National Capital Area Chapter (Washington, DC)
18th Annual Washington Energy Policy Conference
Guy Caruso, CSIS Senior Advisor to the Energy and National Security Program; and Mark Lively, NCAC-USAEE President, addressing the 18th Annual Washington Energy Policy Conference.
On April 22 2014, the National Area Chapter of the U.S. Association for Energy Economics (NCAC-USAEE) held its 18th annual Washington Energy Policy Conference. As has been the case since 2010, this highly-regarded event was held in partnership with the Center for Strategic and International Studies (CSIS). The Conference was a great success with a packed house which at times was standing room only in a room setup for 130 people. At the long day event, fifteen speakers and five moderators addressed the topic, “Disruptive Technologies Shock All Energy Sectors, We didn’t see them coming. We don’t know what’s next. How will they shape the future?”
After welcoming comments from Mark Lively, NCAC-USAEE President, and Guy Caruso, CSIS Senior Advisor to the Energy and National Security Program, Keynote speaker Johnathan Silver delivered a riveting speech with a memorable comment that to be disruptive, technologies have to be right for a particular time and place.
The first panel, moderated by long time NCAC-USAEE member Tom Woods, covered disruptive technology issues in the oil and gas sector, particularly fracking. Katherine Spector from CIBC, Chris Faulkner from Breitling Energy, and Robert Kleinberg from Schlumberger discussed decline curves, the massive increase in U.S. oil and gas production brought on by fracking, and the technical challenges of duplicating the U.S. shale revolution in other countries. Mr. Kleinberg pointed out that fracking is a technology still in its infancy, and future technological developments could result in a massive increase in the amount of natural gas recovered from any given well.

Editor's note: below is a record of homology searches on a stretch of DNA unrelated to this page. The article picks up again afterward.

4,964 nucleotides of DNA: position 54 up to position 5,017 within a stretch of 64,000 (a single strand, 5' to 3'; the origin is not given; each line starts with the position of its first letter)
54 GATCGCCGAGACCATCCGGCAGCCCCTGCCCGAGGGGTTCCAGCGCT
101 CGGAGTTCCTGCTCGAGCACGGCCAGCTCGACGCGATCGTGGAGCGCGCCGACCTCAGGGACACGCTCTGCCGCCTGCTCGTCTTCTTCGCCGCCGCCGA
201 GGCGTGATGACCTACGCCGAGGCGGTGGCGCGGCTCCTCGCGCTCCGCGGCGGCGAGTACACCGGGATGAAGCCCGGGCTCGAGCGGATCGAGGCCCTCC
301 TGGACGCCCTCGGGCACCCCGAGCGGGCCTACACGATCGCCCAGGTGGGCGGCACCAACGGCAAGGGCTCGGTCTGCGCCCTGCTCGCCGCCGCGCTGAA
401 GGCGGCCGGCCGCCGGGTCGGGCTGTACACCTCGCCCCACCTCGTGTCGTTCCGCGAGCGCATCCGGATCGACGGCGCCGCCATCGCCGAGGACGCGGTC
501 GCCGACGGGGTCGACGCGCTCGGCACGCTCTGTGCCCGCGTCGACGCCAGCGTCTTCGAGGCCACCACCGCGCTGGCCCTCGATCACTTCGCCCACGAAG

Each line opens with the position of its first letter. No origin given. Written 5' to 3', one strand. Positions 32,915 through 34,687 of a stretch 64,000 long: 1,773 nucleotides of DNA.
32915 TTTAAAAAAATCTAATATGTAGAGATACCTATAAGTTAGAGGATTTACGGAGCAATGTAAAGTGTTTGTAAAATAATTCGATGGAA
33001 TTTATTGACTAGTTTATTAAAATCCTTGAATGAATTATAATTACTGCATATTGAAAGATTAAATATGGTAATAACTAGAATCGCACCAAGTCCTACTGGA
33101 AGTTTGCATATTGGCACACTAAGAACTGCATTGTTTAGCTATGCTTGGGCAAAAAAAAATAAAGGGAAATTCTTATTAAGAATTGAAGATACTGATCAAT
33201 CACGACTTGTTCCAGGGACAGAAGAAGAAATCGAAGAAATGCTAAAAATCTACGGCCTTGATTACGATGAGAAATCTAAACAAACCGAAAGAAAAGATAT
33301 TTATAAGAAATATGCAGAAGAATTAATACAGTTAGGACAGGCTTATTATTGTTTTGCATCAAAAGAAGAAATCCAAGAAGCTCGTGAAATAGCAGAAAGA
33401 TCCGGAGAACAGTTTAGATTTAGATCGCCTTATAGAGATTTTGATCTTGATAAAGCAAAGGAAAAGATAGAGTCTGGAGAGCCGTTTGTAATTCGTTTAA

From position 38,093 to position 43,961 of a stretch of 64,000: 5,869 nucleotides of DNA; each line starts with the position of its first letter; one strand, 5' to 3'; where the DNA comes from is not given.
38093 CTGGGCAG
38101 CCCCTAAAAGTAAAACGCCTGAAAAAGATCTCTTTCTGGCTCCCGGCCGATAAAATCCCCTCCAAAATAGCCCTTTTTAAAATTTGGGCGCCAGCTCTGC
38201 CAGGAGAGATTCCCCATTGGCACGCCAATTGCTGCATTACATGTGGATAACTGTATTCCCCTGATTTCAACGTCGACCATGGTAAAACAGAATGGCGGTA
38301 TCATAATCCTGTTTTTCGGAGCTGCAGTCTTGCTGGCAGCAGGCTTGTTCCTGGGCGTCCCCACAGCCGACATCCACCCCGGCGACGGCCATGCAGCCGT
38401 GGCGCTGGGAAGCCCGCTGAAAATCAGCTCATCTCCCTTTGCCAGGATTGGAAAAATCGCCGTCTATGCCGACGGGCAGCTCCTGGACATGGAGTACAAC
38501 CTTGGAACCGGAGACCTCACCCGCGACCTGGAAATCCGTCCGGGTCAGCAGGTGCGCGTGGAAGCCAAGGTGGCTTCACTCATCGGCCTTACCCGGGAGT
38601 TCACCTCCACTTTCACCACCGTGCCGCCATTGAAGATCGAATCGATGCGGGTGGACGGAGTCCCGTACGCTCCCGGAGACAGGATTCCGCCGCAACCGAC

John Jimison, currently on the NCAC-USAEE council and a former president of the chapter, led the second panel which focused on the electric sector. Wartsila’s Joe Ferrari, GE’s David Malkin, NREL’s Doug Arent, and Citi Group’s Ed Morse discussed the technological breakthroughs, and political, social, and financial barriers and opportunities that are at play as we consider potential disruptive change in the electrical sector. A main takeaway from this panel is how the increase in energy efficiency has the potential for being the most impactful and game changing development in the next few years.
After lunch Mike Carr, from the Office of Energy Efficiency and Renewable Energy at DOE offered insights into his Office’s programs and policies, and commented that no one technology is likely to be the game changer, but a simultaneous convergence of technologies will likely bring transformation.
The afternoon panel dealt with disruptive technology in the transport and building sectors. Janine Finnell, an Energy, Sustainability & Environmental Professional, led the discussion. Bob Dixon from Siemens, William Chernicoff from Toyota, and Lawrence Jones from Alstom Grid talked about advances in this sector, including self-sustaining buildings and end users ability to control their energy use profiles. This panel featured a spirited conversation and Q&A session on whether upcoming changes in transportation are truly disruptive or simply incremental.
Kevin Book from ClearView Energy Partners wrapped-up the day with a powerful speech on transformational changes and the role of government.
Slides of the speakers' presentations are available on the NCAC-USAEE website at http://ncac-usaee.org/archives2014.php.
The NCAC-USAEE holds its Washington Energy Policy Conference every year. We look forward to having USAEE members from other chapters attend in the future.Contact: R. Omar Cabrales, President, NCAC-USAEEEnergy Industry Analyst, Federal Energy Regulatory Commission (Washington, DC)email@example.com